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Monday, May 6, 2013

Bird Portraits


As with good photography of any subject, it begins with researching what you want to photograph

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As with good photography of any subject, it begins with researching what you want to photograph. Knowing the behavior of the particular species is important. What it eats, where and when it feeds, its flight pattern, in what direction it will take off, to where it migrates, and what are its agitation signals are all facts you should know. They help increase the chance of obtaining great shots.

With regards to bird portraiture, filling the frame should be a primary goal. This means getting the entire bird in the frame or better yet, getting so close you capture the elusive head shot. To accomplish this with small birds, it's essential you have a powerful telephoto. The drawback is they are very heavy and cost a lot. This is why beginning bird photographers start with larger species that are more tolerant of people. A local duck pond is a good place to find cooperative birds. Subjects allow you to approach them so shorter and slower telephotos still net powerful images. If you're restricted by the equipment you have and don't intend to lay out big bucks for a super telephoto, try out your local zoo. Head to the aviary and watch where the birds perch. Another option is to set up a feeder outside a window to attract local song birds. Hang a cloth with a whole cut into it through which you can place the front element of your longest lens. This will act as a blind. Monitor what time the birds like to feed and fire away.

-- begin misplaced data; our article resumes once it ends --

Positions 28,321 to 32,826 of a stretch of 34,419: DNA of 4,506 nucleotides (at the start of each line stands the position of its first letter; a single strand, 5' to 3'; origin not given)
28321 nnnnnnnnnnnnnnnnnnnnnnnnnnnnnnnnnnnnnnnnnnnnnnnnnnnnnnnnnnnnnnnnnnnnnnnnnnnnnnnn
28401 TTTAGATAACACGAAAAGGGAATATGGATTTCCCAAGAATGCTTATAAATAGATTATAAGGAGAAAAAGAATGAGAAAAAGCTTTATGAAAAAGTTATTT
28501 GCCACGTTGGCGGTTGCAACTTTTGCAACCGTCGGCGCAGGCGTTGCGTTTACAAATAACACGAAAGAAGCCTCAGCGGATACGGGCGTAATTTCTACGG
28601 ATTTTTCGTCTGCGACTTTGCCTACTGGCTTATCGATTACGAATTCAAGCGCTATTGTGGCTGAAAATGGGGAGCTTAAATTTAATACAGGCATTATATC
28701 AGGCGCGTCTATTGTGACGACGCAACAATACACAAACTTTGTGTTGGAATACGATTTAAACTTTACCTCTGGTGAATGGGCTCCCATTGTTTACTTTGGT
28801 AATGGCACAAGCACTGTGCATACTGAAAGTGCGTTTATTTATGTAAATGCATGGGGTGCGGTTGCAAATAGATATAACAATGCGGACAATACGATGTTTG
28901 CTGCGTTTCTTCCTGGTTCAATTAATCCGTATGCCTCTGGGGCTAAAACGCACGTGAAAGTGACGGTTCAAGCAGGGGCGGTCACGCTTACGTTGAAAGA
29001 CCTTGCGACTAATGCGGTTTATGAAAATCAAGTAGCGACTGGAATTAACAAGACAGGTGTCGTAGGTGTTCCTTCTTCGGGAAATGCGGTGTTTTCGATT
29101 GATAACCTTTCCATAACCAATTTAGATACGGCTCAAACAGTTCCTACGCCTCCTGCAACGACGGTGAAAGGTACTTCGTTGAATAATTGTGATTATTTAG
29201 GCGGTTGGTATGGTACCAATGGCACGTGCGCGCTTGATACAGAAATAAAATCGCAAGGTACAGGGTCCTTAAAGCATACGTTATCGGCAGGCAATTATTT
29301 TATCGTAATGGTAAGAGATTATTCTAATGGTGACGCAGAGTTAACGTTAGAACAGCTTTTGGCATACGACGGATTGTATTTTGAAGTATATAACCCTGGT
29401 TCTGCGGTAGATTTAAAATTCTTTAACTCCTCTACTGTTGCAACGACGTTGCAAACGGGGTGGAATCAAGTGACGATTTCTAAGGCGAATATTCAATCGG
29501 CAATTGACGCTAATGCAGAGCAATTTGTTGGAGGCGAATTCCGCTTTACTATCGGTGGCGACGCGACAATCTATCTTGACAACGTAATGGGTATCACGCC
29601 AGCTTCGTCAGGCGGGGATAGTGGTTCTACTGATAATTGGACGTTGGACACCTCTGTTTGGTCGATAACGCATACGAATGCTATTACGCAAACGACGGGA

As with most birds, the males are more colorful than the females. For this reason, the males are sought after as they yield more vividly colored images. Get to learn the differences of the males and females of each species to be able to identify your subjects. One of my favorite times to photograph birds is in the late winter and early spring as their plumage is peak. There are many guide books that help with identification. Most are filled with good information regarding where and when specific species inhabit various regions of the US. iBird photo is a great app that not only provides identification photos, it also has recordings of their songs.

As with any subject, factors that contribute to the success of a great bird portrait are good composition, lighting, and how the background is handled. Depending where the bird perches or decides to stand can make or break the potential portrait. The farther away from the background the bird perches, the more out of focus it will be. Branches or other natural elements can act as major distractions especially if they're across the front or growing out of the subject's head. Wait for the bird to move to a cleaner location or perch on a branch that's free of distractions. Sunrise and sunset are the best times of day to produce your images as the color, direction and quality of light net the best images. Flash can be used to add fill light if the bird is sidelit. In that long lenses are the norm, use a Better Beamer flash extender to throw the light farther. If the skies are overcast, flash with a Better Beamer can be used as a main light.


Visit www.russburdenphotography.com

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